An influential Malian judge with links to al-Qaida has said some schools in the country cannot reopen unless boys and girls are kept apart and wear Islamic dress, according to a letter verified by AFP on Thursday.

The letter, addressed to the governor of Timbuktu, also calls on school authorities to introduce Arabic and the study of the Koran.

Half a million children in Mali have been affected by 1,766 school closures, UNICEF said in October.

Jihadi groups say the Malian education system fails to respect the regulations they advocate by allowing boys and girls to mix, using French, and permitting dress considered contrary to their rules.

The judge, Houka Houka Ag Alhousseini, set out the three conditions for the reopening of schools, in areas under jihadi influence, in his letter dated October 26 and authenticated to AFP by a source within the governorate.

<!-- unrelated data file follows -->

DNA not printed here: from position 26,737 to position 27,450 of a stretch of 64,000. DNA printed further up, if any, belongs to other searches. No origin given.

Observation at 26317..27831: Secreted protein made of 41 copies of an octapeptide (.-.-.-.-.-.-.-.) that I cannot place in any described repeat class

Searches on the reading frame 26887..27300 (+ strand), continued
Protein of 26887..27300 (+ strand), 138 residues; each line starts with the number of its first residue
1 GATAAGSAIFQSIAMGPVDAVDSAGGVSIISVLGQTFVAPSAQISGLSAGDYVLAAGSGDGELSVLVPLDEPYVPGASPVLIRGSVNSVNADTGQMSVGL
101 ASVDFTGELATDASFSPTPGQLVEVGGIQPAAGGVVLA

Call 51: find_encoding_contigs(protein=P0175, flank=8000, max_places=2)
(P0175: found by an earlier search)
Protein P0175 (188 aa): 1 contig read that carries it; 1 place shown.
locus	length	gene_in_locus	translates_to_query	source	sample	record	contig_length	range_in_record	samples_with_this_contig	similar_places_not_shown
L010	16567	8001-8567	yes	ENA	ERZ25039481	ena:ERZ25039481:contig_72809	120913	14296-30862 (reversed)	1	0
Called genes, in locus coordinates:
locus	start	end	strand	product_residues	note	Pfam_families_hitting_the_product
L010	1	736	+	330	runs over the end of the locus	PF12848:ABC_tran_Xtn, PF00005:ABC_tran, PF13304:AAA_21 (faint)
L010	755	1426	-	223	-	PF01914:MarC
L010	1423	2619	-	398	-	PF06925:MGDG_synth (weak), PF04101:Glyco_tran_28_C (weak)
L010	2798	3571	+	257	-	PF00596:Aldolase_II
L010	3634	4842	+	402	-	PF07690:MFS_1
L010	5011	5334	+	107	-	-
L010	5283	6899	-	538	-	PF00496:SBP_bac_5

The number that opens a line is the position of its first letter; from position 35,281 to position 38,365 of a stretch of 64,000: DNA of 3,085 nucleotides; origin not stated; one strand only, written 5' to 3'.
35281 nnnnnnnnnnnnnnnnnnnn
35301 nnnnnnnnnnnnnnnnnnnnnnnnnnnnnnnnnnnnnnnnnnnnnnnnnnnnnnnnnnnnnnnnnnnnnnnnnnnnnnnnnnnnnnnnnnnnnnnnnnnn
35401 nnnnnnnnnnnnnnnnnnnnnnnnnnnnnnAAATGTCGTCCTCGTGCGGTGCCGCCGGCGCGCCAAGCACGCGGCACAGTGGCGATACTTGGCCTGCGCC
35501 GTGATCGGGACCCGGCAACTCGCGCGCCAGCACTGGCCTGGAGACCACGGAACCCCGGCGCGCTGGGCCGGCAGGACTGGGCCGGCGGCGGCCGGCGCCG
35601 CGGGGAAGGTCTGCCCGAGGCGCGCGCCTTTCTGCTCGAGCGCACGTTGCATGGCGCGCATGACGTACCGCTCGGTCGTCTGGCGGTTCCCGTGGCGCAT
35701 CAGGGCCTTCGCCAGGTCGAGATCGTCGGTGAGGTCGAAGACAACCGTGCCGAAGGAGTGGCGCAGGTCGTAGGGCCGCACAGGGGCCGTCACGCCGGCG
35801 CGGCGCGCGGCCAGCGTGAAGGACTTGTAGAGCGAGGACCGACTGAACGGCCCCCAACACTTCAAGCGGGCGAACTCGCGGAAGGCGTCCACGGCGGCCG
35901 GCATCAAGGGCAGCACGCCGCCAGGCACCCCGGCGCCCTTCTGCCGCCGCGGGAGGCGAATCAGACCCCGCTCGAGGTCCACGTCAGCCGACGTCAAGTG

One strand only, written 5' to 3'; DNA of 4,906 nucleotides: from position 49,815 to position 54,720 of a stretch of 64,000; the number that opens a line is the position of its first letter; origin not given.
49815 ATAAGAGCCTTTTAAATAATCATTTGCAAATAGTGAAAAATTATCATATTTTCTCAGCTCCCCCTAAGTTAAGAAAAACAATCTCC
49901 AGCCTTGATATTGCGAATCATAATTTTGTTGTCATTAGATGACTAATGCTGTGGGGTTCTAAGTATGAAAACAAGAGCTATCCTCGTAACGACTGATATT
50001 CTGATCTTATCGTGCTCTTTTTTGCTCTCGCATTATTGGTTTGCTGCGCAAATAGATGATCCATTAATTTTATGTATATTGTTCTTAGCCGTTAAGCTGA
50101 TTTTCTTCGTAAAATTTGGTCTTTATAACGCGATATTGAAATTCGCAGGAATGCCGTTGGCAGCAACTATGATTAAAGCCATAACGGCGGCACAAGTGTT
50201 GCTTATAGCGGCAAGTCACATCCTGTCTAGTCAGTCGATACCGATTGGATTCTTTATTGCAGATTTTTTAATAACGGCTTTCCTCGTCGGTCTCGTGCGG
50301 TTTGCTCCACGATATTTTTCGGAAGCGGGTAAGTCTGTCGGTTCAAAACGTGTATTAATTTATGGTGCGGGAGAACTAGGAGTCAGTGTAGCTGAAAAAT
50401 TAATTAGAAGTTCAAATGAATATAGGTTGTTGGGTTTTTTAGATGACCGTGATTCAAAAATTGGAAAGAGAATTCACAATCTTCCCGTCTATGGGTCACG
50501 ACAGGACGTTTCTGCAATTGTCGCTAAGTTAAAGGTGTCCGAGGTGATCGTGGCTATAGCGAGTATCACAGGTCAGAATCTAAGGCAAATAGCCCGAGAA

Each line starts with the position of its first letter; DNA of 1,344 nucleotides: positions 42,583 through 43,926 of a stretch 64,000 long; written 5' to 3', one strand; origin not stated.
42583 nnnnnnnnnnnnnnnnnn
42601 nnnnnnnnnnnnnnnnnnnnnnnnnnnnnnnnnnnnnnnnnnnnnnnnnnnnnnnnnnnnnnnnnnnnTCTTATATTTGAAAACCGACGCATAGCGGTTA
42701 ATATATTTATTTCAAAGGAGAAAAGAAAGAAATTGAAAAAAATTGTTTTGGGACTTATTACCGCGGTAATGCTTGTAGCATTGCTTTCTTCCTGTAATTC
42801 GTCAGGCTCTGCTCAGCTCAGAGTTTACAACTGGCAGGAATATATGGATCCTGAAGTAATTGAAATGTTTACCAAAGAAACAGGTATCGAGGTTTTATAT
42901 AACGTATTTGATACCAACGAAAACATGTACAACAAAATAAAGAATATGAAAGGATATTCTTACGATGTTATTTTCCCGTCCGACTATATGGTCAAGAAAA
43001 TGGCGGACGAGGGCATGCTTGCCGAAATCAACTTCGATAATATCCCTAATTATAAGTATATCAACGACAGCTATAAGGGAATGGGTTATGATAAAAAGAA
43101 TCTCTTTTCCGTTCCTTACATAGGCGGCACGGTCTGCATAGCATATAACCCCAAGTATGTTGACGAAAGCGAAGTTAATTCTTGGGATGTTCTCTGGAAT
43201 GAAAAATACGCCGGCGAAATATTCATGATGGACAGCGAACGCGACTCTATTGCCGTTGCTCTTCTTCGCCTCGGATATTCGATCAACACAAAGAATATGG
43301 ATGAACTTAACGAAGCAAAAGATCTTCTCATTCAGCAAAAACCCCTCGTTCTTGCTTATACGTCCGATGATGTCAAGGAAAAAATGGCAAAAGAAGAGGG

Ag Alhousseini is a former Islamic judge during the 2012 jihadi occupation of Timbuktu and is on the United Nations sanctions list. Officially a teacher, he is also a moral and religious authority through his rank as cadi, or Islamic court judge.  

His letter deemed it necessary that “the rows of girls and boys be separated by a barrier when it is not possible to separate the class.” The teacher should also be of the same sex as the pupils, he said.

Students should dress “decently as required by the Muslim religion,” while on their way to school, he added.

In a report on human rights violations in Mali seen Thursday by AFP, the U.N. said the jihadi fighters are imposing their “rigorous interpretation of the precepts of Islam as well as the forced payment of zakat,” the Islamic tax, on the local population in Timbuktu.

It said that in early July, seven women who were not wearing black veils in Duekira, in the Timbuktu region, were whipped by fighters under the banner of the al-Qaida-linked Jama’at Nasr al‑Islam wal Muslimin (JNIM), led by Iyad Ag Ghali.

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